“It is tough as hell having a business in a basement - customers can't find you, don't notice you and don't look down at your shop when they are walking along the road.  

My A-board brings me ALL the footfall that I get.  Customers constantly tell me they only noticed us because they saw our sign.” – FSB Member.

Welsh Government Action

The letter from the Minister for Housing and Local Government to the Chair points to sections 130 and 137 of the Highways Act 1980 (discussed above). She states:

I am not convinced that there is sufficient evidence to suggest a need for specific and further action at a national level.  In cases where A boards are being deployed irresponsibly, then there is capacity to deal with these at a local level and through the enforcement of existing regulations.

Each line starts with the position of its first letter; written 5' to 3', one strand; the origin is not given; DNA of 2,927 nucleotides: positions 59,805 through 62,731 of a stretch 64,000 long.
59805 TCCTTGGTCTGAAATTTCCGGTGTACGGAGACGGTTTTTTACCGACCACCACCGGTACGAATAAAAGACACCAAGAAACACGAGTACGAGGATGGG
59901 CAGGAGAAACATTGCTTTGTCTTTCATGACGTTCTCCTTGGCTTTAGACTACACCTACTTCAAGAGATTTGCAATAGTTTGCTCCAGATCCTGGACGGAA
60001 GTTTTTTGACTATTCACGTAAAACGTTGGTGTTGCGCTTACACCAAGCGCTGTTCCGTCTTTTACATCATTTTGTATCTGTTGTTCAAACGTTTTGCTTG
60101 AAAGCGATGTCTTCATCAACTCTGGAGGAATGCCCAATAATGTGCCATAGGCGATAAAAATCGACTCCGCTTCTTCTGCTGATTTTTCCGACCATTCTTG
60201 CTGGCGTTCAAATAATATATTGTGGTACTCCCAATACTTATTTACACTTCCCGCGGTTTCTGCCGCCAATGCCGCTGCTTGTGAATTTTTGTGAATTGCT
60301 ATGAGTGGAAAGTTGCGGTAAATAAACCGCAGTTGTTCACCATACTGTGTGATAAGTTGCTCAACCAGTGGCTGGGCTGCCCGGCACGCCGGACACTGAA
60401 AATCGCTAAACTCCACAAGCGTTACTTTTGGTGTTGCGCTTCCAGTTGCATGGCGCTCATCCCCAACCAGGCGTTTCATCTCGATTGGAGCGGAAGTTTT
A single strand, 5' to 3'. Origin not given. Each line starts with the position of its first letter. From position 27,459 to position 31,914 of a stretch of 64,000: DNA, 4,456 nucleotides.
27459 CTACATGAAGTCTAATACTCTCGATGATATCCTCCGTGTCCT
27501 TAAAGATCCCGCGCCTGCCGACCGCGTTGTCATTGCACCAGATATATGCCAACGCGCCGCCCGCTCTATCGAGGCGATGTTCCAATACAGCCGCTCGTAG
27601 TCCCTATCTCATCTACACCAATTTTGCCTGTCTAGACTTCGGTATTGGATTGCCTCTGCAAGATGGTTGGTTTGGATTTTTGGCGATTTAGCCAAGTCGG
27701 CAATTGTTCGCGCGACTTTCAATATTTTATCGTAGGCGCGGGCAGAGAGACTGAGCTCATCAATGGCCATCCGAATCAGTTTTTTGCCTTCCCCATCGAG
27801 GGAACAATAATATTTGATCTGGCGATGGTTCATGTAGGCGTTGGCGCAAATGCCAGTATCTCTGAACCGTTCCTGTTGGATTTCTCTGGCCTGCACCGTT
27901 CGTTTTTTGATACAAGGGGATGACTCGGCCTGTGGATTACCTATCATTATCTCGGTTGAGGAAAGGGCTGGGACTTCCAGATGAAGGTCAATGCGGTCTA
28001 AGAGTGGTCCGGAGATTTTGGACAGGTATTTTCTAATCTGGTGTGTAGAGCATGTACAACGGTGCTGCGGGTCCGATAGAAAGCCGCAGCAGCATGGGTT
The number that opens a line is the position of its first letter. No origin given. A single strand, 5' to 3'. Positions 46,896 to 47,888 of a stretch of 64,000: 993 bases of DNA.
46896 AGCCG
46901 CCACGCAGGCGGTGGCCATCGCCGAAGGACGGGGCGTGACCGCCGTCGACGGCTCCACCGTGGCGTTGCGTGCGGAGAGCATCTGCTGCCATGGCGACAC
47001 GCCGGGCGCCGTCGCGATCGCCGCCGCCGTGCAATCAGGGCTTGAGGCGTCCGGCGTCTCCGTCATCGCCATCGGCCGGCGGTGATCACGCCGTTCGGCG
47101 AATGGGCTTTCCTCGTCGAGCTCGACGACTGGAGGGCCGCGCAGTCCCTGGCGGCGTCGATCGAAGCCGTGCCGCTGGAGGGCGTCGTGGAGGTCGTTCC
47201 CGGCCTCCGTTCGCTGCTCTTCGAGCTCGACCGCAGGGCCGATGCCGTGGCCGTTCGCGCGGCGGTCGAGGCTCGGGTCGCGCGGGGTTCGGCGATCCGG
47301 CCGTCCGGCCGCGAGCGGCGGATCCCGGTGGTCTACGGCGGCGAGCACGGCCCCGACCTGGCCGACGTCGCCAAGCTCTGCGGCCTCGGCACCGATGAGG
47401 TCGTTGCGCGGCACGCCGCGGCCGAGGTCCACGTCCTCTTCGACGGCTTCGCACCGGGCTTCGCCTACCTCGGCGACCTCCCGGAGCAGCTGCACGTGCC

The Minister draws attention to Welsh Government funding provided to Disability Wales to act as the representative body for disabled people and their organisations in Wales. She also states:

The Disability Equality Forum, of which the Deputy Minister and Chief Whip is the Chair, will consider this issue at the next meeting in the autumn.

National Assembly for Wales Action

The use of A board advertising does not appear to have been considered previously by the Assembly.

Every effort is made to ensure that the information contained in this briefing is correct at the time of publication. Readers should be aware that these briefings are not necessarily updated or otherwise amended to reflect subsequent changes.